At first, the idea of a Boris Johnson Restoration looked remote after his “hasta la vista” two months ago from 10 Downing Street. After the leadership collapse this week, rumors began circulating that Johnson wanted to change that Schwarzeneggerian valediction for a Terminator reminder — “I’ll be back,” the New York Times reported this morning, although skeptically:

For all of his charisma, it is also not clear that Mr. Johnson retains the same power to turn out voters that he did three years ago. The scandals that brought him down eroded his popularity with many Britons, and it was under his watch that the polls began to tilt heavily toward the opposition Labour Party.

Finally, there is the question of whether Mr. Johnson is actually ready to return. In his farewell speech to Parliament, he signed off with, “Hasta la vista, baby,” Arnold Schwarzenegger’s famous line from the movie “Terminator 2.” He later compared himself to Cincinnatus, a fifth-century Roman politician who saved the state from an invasion, retired to his farm, then subsequently returned to Rome as leader.

Still, as a highly visible former prime minister, Mr. Johnson is in line to take in millions of dollars on the after-dinner speaking circuit. He is expected to write another newspaper column, a gig that could bring him several hundred thousand pounds a year.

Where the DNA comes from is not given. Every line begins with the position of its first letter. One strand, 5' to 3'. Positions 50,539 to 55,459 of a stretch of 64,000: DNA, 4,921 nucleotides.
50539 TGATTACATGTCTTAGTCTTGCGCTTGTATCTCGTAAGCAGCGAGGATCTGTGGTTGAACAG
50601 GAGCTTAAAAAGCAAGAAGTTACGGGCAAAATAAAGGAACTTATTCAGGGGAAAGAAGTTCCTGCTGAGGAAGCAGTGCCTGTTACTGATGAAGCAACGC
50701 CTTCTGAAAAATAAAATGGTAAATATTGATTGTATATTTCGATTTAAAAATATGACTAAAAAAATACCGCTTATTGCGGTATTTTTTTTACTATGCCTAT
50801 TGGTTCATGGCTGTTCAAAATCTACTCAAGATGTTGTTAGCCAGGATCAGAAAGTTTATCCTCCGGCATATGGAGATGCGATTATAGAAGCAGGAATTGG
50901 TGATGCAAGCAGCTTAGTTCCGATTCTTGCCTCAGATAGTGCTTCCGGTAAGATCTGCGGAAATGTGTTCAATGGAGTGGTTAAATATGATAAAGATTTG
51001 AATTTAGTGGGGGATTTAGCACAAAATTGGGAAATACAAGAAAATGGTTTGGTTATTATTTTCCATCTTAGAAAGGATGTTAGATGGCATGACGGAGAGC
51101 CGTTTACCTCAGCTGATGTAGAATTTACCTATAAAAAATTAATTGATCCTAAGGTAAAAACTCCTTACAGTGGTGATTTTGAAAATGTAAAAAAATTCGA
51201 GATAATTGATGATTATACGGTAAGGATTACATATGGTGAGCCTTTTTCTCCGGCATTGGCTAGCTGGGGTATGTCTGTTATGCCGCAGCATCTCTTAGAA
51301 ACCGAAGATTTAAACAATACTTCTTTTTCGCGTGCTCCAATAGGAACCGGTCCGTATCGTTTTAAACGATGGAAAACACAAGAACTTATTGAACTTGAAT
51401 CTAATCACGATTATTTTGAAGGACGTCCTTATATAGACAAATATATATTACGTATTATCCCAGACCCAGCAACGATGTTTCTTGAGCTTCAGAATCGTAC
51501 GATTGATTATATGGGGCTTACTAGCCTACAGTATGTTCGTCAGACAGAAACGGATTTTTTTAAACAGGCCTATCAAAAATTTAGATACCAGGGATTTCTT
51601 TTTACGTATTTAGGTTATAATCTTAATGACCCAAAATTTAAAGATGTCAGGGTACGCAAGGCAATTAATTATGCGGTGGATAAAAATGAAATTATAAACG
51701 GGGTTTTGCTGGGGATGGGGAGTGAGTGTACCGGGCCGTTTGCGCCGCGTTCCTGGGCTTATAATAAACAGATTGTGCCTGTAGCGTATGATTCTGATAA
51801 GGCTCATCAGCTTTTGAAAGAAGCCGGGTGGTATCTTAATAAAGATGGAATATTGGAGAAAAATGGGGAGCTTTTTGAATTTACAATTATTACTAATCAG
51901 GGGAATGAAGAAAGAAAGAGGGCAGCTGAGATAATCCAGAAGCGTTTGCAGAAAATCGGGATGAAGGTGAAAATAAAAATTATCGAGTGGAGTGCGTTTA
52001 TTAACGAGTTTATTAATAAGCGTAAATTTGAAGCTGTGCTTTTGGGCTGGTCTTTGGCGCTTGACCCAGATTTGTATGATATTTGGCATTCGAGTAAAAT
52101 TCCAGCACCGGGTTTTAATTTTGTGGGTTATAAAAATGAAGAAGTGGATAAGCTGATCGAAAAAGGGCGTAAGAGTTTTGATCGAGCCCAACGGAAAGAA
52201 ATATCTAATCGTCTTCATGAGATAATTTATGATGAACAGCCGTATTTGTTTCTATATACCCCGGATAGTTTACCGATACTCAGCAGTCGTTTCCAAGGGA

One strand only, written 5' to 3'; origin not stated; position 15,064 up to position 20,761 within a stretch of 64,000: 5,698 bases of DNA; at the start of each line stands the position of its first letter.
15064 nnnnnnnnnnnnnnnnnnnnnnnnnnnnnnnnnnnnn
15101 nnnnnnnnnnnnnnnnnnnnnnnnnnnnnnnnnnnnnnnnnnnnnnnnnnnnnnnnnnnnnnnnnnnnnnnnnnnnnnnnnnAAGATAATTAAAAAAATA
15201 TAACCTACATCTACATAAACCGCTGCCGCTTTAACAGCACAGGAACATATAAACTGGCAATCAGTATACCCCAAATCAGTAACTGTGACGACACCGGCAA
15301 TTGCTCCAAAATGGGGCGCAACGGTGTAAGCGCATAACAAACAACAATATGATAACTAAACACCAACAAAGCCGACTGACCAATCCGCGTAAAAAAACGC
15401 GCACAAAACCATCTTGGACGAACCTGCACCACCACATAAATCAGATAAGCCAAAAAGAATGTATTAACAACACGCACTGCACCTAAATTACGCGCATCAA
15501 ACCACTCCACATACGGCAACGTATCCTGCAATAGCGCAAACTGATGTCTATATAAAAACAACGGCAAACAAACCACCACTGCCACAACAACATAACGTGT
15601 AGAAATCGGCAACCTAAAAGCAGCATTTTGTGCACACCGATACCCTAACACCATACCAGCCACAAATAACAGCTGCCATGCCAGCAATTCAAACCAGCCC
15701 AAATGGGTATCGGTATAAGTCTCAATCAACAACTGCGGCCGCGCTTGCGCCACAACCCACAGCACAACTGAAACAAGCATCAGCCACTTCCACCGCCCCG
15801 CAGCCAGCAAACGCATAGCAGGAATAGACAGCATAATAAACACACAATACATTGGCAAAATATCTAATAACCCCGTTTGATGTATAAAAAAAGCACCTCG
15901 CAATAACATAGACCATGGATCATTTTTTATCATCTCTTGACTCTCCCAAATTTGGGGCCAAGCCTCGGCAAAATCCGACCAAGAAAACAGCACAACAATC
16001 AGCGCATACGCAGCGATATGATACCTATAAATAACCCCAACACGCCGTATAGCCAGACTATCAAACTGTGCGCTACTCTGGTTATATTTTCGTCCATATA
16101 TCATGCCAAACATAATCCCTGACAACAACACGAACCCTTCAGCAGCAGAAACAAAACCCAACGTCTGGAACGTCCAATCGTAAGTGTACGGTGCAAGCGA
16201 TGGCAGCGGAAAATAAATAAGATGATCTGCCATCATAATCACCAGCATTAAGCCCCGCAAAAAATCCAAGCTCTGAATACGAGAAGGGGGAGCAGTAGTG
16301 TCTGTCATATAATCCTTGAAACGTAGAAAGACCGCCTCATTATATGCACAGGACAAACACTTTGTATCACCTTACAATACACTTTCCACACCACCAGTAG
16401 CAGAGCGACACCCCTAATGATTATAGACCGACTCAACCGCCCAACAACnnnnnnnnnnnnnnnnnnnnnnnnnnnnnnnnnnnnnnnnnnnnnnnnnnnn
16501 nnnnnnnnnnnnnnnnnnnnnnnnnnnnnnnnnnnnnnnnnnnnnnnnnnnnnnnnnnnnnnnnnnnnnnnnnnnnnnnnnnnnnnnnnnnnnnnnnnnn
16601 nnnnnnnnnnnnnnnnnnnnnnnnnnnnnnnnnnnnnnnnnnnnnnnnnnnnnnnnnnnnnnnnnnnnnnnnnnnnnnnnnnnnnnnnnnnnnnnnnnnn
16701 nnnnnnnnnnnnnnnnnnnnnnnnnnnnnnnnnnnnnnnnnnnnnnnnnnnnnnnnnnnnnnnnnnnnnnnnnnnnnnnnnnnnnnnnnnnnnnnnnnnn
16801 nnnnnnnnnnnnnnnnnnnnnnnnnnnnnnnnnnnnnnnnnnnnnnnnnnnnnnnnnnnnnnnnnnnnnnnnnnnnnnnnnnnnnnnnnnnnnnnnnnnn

Thus far, Johnson doesn’t look like he’s ready to write memoirs. Reportedly, he’s calling up Tory MPs to line up support for a leadership fight. If it comes down to a lack of credible options, BoJonator 2.0 may come to pass. One of the more serious alternatives among the Tories, defence minister Ben Wallace took himself out of the running — and indicated he would likely back Johnson:

Mr Johnson – who has not ruled himself in or out of the race – already has the support of Defence Secretary Mr Wallace. Pointing to Mr Johnson’s record on defence spending and citing the mandate he achieved in 2019, the Cabinet minister said it was important to think about “who could win the next election” for the Conservatives.

Mr Wallace – who has ruled himself out of the Tory leadership race – argued that without national security there is “no economic security”, and said he believes it is “important” that whoever puts themselves forward for the top job indicates that. But he said he also has to “recognise the issue of the mandate”.

“This will be potentially our third Prime Minister since the General Election of 2019, that means we have to think about that legitimacy question that the public will be asking themselves, and also about who could win the next election – that’s obviously important for any political party at the time,” he told broadcasters. “So at the moment, I would lean towards Boris Johnson.

“I think he will still have some questions to answer around, obviously, that investigation (into allegations Mr Johnson misled Parliament), but I know when I was Secretary of State for Defence, he invested in defence, he supported me, he supported the actions this country has taken to keep us safe.”